Competition among integrated hotel-casino-resort complexes within the Naia-Manila Bay area has upped the ante in bringing prestigious international performers and Broadway musicals to the Philippines.
As the three-hotels-in-one City of Dreams prepares to open in the coming weeks, and after Resorts World Manila enjoyed a string of successes with a number of theatrical productions including the Tony Award-winning “Priscilla, Queen of the Desert,” Solaire Resort & Casino will be staging “Chicago: The Musical” from Dec. 3 to 21 as the inaugural presentation of its 1,760-seat Theatre at the Solaire.
But even before “Chicago’s” Manila premiere, Solaire is bringing in British singer-songwriter Rod Stewart for a special one-night gig on the last week of November, either at The Theatre at Solaire or the 1,000-seat Grand Ballroom, according to two sources who requested anonymity.
Not just anybody can watch Stewart’s gig, though. Solaire management will decide who gets in, since the strictly invitational show is being offered only to high rollers, their families and friends.
Apparently this show will take the place of a previously scheduled one that would have featured pop diva Celine Dion, who unexpectedly canceled it, including a separate concert at the SM Mall of Asia (MOA) Arena, reportedly because she wants to personally take care of her husband René Angélil who’s recovering from throat cancer.
The raspy-voiced Stewart, 69, looks none the worse for wear, judging by videos of his performances this year, most recently at the 4,000-capacity Colosseum at Caesars Palace in Las Vegas where he’s booked again for nine shows on Nov. 9-23.
His Manila gig at Solaire comes on the heels of the World Poker Tour, which is ongoing till Oct. 28 at the Solaire Poker Room with some $3 million in prizes.
Recognized as one of the world’s most popular singers whose fans span the ’60s, ’70s and ’80s generations, Stewart was a member of The Jeff Beck Group as well as The Faces before achieving fame as a solo artist through such hits as “Maggie May,” “I Don’t Want To Talk About It,” “Tonight’s the Night,” “You’re In My Heart,” “I Was Only Joking,” “Da Ya Think I’m Sexy?” among others.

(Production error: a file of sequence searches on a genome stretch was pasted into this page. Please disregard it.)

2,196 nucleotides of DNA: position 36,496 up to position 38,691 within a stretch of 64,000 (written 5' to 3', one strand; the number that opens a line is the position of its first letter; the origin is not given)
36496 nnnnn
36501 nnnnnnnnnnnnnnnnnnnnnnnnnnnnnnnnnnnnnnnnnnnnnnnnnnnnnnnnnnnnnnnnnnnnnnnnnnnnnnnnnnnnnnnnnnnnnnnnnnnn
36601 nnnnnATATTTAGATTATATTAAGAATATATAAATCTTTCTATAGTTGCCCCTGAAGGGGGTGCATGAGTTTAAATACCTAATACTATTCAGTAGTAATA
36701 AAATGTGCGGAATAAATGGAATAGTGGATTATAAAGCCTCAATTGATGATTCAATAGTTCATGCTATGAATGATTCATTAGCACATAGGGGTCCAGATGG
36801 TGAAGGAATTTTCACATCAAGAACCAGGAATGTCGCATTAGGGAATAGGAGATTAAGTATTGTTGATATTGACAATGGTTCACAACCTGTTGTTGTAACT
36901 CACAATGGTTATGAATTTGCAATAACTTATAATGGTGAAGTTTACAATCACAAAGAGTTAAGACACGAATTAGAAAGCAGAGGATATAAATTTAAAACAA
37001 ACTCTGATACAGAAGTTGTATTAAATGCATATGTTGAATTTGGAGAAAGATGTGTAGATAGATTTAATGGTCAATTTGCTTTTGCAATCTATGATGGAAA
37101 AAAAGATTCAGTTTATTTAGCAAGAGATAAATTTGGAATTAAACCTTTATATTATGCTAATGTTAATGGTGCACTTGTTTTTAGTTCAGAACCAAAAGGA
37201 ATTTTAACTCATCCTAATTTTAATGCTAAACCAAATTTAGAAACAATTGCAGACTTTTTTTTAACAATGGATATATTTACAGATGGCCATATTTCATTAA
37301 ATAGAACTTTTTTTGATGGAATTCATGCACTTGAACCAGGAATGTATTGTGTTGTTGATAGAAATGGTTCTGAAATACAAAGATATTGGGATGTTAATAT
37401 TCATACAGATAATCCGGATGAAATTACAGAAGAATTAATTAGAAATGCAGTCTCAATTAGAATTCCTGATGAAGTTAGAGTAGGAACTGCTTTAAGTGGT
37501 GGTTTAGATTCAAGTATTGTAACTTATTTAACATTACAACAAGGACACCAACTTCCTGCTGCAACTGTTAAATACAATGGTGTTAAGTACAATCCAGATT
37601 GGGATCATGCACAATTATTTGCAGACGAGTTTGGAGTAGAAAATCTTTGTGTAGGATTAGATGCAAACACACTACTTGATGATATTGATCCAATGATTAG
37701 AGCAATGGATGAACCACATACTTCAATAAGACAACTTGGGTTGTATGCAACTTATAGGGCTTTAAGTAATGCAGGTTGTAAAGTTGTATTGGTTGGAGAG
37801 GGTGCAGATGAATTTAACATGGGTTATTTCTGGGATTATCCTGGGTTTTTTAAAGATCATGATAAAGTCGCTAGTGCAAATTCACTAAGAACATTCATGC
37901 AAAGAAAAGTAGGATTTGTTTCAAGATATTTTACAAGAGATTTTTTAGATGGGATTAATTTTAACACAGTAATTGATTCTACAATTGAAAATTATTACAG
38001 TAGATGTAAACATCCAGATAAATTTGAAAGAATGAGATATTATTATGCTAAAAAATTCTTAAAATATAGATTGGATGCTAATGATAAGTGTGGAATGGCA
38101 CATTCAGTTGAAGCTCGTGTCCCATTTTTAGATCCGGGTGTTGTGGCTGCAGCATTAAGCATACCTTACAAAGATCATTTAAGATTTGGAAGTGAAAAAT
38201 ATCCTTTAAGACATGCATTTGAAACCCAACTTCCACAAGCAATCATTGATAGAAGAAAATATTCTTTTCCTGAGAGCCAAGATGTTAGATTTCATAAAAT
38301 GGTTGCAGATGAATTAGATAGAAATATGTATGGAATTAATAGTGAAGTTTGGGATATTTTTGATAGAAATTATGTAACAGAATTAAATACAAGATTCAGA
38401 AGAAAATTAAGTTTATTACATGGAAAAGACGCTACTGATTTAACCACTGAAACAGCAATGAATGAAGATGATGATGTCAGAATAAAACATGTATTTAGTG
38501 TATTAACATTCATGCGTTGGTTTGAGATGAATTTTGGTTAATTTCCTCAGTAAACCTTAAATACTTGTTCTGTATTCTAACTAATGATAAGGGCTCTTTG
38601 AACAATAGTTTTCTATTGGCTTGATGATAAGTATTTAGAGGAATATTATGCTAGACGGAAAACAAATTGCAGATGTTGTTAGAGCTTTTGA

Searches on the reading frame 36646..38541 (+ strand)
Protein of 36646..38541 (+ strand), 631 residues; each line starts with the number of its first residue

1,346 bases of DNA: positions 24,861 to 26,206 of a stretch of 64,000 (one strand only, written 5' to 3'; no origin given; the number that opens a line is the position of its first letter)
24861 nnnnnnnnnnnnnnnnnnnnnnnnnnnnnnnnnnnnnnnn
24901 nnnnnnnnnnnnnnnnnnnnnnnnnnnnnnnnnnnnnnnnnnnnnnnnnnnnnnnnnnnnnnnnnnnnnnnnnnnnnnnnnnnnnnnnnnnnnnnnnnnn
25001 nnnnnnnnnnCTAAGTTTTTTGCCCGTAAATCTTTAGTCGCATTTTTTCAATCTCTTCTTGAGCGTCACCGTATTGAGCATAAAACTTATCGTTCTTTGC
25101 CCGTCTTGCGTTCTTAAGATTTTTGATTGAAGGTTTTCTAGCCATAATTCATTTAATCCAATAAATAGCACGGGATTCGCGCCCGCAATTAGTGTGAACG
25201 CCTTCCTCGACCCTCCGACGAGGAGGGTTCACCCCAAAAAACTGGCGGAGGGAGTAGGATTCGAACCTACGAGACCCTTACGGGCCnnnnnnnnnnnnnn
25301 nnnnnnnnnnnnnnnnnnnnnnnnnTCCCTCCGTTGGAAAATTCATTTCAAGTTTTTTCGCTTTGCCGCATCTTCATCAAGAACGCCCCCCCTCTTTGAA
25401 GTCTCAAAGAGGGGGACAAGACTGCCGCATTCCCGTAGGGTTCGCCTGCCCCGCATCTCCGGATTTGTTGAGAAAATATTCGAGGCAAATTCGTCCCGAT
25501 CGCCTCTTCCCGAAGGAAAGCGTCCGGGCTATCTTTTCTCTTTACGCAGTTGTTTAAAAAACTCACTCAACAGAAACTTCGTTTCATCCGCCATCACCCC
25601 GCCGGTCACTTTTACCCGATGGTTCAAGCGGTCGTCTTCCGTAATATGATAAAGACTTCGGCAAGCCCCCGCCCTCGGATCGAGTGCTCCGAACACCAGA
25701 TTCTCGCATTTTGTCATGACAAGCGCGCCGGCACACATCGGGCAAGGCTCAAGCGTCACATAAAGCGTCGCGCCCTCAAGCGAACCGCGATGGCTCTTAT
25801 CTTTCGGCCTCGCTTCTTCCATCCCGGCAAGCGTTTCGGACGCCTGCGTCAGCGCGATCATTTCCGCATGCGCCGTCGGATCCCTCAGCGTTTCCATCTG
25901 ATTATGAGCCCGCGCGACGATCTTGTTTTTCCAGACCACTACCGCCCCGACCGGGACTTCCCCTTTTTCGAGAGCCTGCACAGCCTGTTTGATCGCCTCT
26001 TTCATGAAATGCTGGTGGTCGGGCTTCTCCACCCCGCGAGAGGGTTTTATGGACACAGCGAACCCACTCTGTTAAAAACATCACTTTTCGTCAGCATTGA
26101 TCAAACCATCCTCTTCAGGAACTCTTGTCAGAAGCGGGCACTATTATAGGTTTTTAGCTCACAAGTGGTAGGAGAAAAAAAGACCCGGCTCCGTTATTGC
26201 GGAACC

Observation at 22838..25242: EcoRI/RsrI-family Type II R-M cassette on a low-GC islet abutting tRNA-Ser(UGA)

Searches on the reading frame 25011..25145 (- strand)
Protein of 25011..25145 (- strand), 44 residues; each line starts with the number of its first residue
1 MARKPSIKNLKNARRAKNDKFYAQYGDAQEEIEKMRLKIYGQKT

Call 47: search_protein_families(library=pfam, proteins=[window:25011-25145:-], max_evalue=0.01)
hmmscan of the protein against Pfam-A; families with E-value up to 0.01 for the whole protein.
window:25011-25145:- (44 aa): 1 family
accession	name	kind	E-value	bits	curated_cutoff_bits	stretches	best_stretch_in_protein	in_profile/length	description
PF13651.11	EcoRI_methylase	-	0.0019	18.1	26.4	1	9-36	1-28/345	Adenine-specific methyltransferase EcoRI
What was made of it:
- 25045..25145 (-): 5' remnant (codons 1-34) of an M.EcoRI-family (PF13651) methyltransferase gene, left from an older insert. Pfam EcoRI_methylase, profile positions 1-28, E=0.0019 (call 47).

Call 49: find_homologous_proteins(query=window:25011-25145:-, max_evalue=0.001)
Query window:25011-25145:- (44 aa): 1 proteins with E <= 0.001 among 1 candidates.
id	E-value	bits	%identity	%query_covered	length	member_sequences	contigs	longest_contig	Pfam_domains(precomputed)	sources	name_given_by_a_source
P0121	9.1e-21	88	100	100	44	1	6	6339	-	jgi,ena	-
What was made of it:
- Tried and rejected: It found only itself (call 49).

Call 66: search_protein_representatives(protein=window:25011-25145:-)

Meanwhile, American singer-songwriter John Legend’s Sept. 17 concert at Smart Araneta Coliseum drew a sellout crowd of almost 10,000 and grossed P30 million from ticket sales, according to the show’s producer, BoardWorks Media, a newly formed group composed of veteran radio broadcasters in Manila.
One of the group’s officers told the Inquirer that bankrolling the Legend concert has been a learning experience, with some disappointment and frustration from dealing with another group which originally booked the show and then sold it to BoardWorks.
“It’s a good thing tickets were sold out,” the officer said, adding that all of BoardWork’s partners would get back their investment and everyone else would get paid.
We were at the concert and saw how Legend’s excellent musicianship regaled the full-house crowd.
Now for that other major gig, scheduled on Oct. 28 at the SM Mall of Asia (MOA) Arena featuring the highly successful but now embattled pop superstar Mariah Carey. Last month we expressed an opinion that her coming show “may not be” worth watching—considering several factors especially her damaged voice.
We also revealed reliable information that tickets to the concert were not selling as expected, but there were seven more weeks to catch up.
Now, nine days before the show, only about 50 percent of tickets have been sold, according to sources who requested anonymity. That’s not enough for the producer to recoup his investment, considering that Carey’s talent fee, whose original quotation was $600,000 from US talent agents, ballooned to seven figures, a source said.
Which means it would require a concerted effort, especially among Carey’s most rabid Filipino fans, to buy more tickets.
The Manila stop of her ongoing 20-date “Elusive Chanteuse” Asia/Oceania tour comes after near-disastrous opening nights in Tokyo and Seoul—in which Carey sang out of tune, even cracking her voice in several numbers and fumbling through the lyrics in another song, as documented by fans’ videos and posted on YouTube.
Online reviews have likewise noted Carey’s below-par performance.
The South Korean news site chosun.com, whose printed version, Chosun Ilbo, has a daily circulation of 1.84 million, reported: “Most of [Carey’s] fans… left the concert in utter disappointment and anger, criticizing the diva’s insincere attitude.” Some even demanded a refund of their money.